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Tuesday 20 February 2018

Charlie Weston: If you haven't made a will yet, you are not alone

Making a will is not a guarantee of avoiding a family feud after deathbut there are financial advantages to having one.
Making a will is not a guarantee of avoiding a family feud after deathbut there are financial advantages to having one.
Charlie Weston

Charlie Weston

If you have not made a will, you are not alone. Music legend Prince Rogers Nelson, better known to the world as Prince, died in April, and reports in the US indicate that he had not made a will.

According to the documents filed by his sister, Tyka Nelson, Prince died intestate. In the documents, Nelson asked for the appointment of a special administrator to manage her brother's estate, including the valuation of assets, continuation of Prince's business affairs, and the determination of heirs.

If this is correct, then he is not the only one. A lot of people put off writing a will. In fact, three out of four Irish adults do not have a will.

Making a will is not a guarantee of avoiding a family feud after death - the old saying has it that where there is a will there is a row - but there are financial advantages to having one.

Solicitor Susan Murphy of says making a will can be a very straight-forward process, and will cost less in the long-run than not having one.

If there is no will, then the succession rights that are outlined in the Succession Act 1965 come into play.

Where the person who has died was married, but had no children, then the spouse takes all. If the person was married and has children, then the spouse takes two thirds and the children take one third equally.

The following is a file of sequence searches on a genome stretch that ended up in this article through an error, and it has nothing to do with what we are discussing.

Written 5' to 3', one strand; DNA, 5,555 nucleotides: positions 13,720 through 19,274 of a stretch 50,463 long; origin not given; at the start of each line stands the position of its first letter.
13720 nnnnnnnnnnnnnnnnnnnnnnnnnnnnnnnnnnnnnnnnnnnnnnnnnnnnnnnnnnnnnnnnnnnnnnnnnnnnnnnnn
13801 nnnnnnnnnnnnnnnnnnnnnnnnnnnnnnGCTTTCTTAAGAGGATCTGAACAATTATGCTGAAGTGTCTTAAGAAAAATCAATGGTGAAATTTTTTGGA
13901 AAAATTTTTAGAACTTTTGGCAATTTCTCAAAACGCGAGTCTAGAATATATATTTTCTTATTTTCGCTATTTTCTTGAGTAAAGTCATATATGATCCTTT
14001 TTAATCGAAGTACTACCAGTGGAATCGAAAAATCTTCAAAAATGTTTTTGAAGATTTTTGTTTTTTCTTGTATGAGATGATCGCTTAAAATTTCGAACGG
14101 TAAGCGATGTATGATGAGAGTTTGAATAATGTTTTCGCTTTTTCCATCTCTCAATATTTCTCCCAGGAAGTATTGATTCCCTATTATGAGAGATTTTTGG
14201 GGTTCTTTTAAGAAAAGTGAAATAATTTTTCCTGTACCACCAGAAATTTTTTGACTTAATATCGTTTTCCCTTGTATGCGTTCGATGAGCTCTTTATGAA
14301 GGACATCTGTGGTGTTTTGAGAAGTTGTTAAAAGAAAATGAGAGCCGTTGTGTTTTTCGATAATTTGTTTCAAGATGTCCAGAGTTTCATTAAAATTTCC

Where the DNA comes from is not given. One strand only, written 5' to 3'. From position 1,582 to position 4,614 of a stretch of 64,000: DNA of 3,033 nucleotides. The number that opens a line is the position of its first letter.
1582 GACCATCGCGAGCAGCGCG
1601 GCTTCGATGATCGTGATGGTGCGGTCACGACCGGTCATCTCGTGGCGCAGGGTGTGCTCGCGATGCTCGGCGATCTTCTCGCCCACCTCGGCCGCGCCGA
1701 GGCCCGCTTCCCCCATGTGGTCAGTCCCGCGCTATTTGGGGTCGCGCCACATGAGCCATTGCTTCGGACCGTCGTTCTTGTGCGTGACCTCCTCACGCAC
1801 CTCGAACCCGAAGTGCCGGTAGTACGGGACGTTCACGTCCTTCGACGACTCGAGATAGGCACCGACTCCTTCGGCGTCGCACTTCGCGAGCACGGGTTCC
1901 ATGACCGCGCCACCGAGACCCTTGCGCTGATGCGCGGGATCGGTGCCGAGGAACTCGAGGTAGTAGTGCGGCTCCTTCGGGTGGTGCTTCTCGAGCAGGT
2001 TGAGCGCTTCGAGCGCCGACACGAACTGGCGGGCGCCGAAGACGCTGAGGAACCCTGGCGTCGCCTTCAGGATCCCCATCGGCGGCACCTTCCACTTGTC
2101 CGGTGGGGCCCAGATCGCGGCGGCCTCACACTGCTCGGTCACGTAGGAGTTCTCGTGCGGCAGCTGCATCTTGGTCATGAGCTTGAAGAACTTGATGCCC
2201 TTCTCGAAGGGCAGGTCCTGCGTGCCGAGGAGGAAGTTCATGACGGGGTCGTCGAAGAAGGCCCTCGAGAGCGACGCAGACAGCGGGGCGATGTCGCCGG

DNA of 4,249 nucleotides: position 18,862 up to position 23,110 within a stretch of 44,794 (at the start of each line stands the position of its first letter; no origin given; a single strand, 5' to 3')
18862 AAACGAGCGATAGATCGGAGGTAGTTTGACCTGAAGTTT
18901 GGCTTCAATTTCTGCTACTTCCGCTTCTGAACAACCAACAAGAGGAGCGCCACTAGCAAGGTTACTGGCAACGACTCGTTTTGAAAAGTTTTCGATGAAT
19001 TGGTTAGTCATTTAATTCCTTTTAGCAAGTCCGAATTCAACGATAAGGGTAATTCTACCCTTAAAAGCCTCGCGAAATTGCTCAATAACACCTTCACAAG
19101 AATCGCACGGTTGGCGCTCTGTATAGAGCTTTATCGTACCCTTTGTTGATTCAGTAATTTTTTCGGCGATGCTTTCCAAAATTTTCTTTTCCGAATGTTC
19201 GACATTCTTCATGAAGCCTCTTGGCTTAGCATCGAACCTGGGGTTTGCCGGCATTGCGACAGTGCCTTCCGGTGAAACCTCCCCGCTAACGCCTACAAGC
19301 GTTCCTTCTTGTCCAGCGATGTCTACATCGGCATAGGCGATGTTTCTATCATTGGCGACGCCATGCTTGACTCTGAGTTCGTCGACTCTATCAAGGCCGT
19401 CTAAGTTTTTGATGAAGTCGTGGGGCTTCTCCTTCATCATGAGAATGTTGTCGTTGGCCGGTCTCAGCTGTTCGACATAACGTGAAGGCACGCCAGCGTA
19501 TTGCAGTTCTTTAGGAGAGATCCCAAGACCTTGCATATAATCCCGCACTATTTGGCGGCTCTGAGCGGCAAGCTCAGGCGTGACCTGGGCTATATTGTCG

In the case of a single person (who has never married) and has no children, then the parents take all equally. If the parents are deceased, then the siblings take all equally, Ms Murphy said.

Even if these automatic succession rights mean your estate would be distributed the way you wish, there are additional financial advantages to making your will that you need to consider.

Where there is no will there is a strict order of entitlement outlined in the Succession Act, 1965 as to who can administer your estate. By you choosing the person to take on this role as your executor of your will, you are in control of appointing someone you can trust, who will administer the estate in a cost-efficient, time-efficient and sensible manner, Ms Murphy points out.

When you are making your will, your solicitor will explain potential inheritance tax liabilities for your beneficiaries. While children have a tax-free threshold of €280,000 each, beneficiaries such as siblings or nieces and nephews, can only inherit €30,150 and anything above this is taxed at 33pc. If you have no spouse or children, your next of kin could face huge, unnecessary tax bills.

Drafting a will ensures you give adequate consideration to the security of any dependants you may leave behind. Trusts can be put in place making sure your children are financially looked after by responsible people appointed by you.

Additional legal work often arises where someone dies without a will, particularly if there are substantial assets. This extra work would incur extra fees that you can guarantee would be a lot more costly than the fee for making a will, according to the solicitor.

There are no automatic succession rights for co-habitants. If you live with someone in a property owned by you in your sole name and you don't have a will, your partner would have no automatic right to remain in the property after you've gone. Under the Civil Partnership and Certain Rights and Obligations of Cohabitants Act 2010 your surviving partner could, however, make a claim against your estate by bringing an application to court, Ms Murphy says.

A will can be amended as your circumstances change, and will ensure peace of mind.

Irish Independent

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